Ojuelos de Jalisco
|Ojuelos de Jalisco|
|Municipality and city|
Location of the municipality in Jalisco
|• Mayor / Presidente Municipal||David Gonzalez|
|• Total||1,156.71 km2 (446.61 sq mi)|
|Time zone||Central Standard Time (UTC-6)|
|• Summer (DST)||Central Daylight Time (UTC-5)|
It sits at the junction of Mexico Highways 51, 70, and 80. The municipality is located in the North-Central region of Mexico. It is bordered by 3 states: Guanajuato, Zacatecas and Aguascalientes. Also, it is located at a very closed proximity of the state of San Luis Potosi. All of the above makes of Ojuelos one of the municipalities with the most borders in Mexico. It also borders with the Lagos de Moreno municipality in the state of Jalisco.
The city was founded by Spanish conquistador Pedro Carrillo Davila in 1569, as a fortification or military garrison to protect travelers against the Chichimecas warriors. The fortification of Ojuelos was one of the seven ones built at the request of the Viceroy Martín Enriquez de Almanza in the important route Mexico-Zacatecas which later became the Camino Real de Tierra Adentro. The fortification in Ojuelos was the first being built and it is only one still in place. The decision to build the seven fortifications was made by Viceroy Enriquez de Almanza in response to deadly attacks made by Chichimecas commanded by their legendary leader Maxorro.
Ojuelos has a significant value in Colonial history in Mexico and North America, since its fortification is the only one which has survived to present day keeping its main structure as originally built in 1569. Currently, it houses the offices of the City Hall and a Library.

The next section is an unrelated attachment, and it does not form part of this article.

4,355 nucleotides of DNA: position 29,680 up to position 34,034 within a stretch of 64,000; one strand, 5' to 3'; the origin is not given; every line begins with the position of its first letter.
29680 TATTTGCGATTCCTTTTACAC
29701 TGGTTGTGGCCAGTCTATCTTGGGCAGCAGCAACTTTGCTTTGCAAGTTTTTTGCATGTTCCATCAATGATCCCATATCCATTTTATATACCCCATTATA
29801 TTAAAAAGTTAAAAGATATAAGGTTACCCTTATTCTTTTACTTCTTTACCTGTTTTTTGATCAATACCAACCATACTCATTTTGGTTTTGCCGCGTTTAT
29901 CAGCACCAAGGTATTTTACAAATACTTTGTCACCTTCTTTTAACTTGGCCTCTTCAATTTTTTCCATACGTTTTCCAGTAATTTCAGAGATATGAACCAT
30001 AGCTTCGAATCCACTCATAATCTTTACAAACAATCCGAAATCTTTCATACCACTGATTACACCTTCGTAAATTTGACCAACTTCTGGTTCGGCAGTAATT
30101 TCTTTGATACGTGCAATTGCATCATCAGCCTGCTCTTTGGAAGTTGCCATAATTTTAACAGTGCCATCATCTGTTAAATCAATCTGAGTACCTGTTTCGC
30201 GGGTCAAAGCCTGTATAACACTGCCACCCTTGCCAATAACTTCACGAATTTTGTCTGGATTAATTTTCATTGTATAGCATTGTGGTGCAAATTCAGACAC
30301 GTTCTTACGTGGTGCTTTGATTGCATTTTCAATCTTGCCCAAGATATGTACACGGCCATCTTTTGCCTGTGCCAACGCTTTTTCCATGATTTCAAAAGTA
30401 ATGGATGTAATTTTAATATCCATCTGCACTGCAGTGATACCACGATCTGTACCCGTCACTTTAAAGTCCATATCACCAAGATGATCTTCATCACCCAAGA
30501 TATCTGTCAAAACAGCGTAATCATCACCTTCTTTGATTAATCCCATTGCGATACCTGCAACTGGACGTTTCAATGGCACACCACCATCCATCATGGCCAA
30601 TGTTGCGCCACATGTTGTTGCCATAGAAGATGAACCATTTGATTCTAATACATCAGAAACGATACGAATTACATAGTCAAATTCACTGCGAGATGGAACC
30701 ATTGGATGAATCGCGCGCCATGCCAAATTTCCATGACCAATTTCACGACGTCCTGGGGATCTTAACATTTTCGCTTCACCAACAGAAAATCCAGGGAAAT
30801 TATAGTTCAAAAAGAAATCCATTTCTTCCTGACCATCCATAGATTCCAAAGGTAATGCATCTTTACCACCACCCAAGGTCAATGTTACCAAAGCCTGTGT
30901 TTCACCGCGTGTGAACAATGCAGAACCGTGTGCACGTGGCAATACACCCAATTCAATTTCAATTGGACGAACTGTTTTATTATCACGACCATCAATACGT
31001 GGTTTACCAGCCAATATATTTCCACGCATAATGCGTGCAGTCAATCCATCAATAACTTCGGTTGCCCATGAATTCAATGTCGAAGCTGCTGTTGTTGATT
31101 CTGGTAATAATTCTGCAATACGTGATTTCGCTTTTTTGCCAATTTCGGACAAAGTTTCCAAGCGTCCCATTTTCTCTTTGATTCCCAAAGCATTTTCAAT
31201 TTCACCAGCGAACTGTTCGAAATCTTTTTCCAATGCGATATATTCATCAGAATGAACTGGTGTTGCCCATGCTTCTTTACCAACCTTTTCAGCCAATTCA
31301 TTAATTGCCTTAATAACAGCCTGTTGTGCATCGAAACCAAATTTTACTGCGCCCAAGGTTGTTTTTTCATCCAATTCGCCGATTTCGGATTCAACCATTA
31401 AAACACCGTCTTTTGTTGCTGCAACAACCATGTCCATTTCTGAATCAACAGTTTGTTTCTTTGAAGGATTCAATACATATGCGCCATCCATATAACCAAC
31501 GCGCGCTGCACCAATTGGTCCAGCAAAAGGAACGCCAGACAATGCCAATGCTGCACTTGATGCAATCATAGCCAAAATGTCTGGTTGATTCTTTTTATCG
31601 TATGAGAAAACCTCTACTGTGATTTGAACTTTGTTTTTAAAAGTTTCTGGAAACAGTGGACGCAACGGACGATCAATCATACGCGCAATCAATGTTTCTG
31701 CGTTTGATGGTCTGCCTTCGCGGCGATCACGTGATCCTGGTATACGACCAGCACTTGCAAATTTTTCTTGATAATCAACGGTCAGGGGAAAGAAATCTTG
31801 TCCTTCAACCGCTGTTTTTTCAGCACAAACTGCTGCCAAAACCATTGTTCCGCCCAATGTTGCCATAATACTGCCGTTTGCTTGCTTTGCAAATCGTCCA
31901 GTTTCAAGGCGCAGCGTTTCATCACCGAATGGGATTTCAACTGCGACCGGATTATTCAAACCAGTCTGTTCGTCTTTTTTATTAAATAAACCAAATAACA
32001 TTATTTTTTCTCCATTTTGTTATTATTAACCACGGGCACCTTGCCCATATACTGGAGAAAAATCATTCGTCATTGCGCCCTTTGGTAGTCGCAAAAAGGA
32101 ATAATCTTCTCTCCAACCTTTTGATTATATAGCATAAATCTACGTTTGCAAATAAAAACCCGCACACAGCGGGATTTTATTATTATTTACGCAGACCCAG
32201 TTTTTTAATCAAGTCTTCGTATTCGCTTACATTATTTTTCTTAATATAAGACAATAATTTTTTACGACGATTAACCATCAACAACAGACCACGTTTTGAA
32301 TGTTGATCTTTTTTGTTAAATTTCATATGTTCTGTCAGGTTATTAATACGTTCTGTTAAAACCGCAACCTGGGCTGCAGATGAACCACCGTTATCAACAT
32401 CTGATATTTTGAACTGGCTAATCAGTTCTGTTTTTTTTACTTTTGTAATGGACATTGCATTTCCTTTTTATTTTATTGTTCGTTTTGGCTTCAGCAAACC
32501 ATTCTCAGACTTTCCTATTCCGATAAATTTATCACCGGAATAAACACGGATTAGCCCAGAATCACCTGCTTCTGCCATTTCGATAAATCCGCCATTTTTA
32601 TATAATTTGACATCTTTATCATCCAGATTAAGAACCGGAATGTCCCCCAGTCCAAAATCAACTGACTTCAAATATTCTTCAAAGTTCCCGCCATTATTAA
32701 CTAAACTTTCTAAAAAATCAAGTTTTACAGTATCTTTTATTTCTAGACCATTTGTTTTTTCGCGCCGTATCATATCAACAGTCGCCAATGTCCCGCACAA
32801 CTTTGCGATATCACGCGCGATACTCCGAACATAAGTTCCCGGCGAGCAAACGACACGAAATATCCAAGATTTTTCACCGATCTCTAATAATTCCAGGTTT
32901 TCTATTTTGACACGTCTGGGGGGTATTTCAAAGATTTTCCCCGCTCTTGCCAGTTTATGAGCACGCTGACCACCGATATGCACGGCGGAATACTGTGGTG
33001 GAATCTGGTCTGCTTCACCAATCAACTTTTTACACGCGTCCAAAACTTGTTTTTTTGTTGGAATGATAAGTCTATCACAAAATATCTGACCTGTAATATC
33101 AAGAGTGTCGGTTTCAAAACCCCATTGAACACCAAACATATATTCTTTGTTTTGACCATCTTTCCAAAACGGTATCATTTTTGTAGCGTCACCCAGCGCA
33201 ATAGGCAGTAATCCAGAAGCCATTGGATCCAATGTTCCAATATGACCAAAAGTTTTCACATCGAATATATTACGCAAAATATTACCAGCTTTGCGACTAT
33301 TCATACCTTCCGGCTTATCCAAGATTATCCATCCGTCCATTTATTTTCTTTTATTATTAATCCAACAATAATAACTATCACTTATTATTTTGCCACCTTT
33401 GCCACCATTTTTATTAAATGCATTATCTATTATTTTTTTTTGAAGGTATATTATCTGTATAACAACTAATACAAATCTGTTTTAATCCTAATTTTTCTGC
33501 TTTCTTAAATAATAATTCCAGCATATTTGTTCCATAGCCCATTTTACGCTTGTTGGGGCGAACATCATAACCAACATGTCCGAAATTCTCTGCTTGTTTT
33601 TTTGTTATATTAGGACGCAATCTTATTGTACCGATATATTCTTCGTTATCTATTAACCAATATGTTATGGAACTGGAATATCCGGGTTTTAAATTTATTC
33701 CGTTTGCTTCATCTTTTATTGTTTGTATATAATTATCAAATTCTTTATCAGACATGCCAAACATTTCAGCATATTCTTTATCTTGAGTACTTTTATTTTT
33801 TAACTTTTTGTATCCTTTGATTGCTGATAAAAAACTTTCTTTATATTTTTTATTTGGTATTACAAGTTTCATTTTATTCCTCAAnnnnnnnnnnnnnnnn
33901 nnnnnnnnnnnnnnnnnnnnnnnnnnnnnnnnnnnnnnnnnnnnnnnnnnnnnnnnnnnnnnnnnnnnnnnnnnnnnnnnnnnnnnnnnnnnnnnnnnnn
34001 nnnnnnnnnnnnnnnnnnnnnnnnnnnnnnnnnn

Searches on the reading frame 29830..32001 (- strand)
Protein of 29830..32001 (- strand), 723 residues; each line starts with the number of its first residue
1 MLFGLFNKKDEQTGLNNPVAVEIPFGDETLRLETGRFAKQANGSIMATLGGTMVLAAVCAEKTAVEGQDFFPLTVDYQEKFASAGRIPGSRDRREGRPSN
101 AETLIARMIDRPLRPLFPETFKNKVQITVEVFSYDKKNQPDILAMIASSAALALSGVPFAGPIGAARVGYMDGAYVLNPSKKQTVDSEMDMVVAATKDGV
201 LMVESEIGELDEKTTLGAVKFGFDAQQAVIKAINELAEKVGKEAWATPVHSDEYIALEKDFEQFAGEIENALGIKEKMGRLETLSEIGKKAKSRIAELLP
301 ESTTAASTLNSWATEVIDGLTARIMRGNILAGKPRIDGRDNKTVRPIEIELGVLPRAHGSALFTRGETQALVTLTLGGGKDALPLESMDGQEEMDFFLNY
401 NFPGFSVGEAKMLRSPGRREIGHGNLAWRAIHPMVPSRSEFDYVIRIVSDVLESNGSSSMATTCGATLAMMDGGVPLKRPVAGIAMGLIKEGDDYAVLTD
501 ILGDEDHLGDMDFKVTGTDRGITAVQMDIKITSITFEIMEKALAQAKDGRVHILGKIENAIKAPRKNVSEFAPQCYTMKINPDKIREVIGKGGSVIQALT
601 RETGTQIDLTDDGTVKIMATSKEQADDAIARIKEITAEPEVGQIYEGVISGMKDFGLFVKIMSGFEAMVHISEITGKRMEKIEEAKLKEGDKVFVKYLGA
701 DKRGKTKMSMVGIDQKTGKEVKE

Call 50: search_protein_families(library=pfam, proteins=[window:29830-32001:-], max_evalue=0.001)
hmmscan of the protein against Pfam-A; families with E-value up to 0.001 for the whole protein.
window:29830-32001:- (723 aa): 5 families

In 2010, Ojuelos was declared a World Heritage Site by UNESCO as part of the Camino Real de Tierra Adentro 2010. Camino Real de Tierra Adentro was the Royal Inland Road, also known as the Silver Route. This UNESCO's World Heritage Site consists of a series of sites lying along a 1400 km section of this 2600 km route, that extends north from Mexico City to Texas and New Mexico, United States of America. The route was actively used as a trade route for 300 years, from the mid-16th to the 19th centuries, mainly for transporting silver extracted from the mines of Zacatecas, Guanajuato and San Luis Potosí, and mercury imported from Europe. Although it is a route that was motivated and consolidated by the mining industry, it also fostered the creation of social, cultural and religious links in particular between Spanish and Amerindian cultures. In the case of Ojuelos, the specific sites inscribed in the UNESCO Roster are the historic downtown of Ojuelos (Site 1351-018) including "El Fuerte", "El Parian" and other historic buildings, and the Bridge of Ojuelos "El Puente de Ojuelos" (Site 1351-019).
Among other touristic attractions, Ojuelos also has a plaza, El Parian, which is surrounded by 102 Gothic arches. El Parian was designed at the end of the 19th century by Luis G. Maciel.
- "Camino Real de Tierra Adentro - World Heritage List". UNESCO. Retrieved 2010-08-05.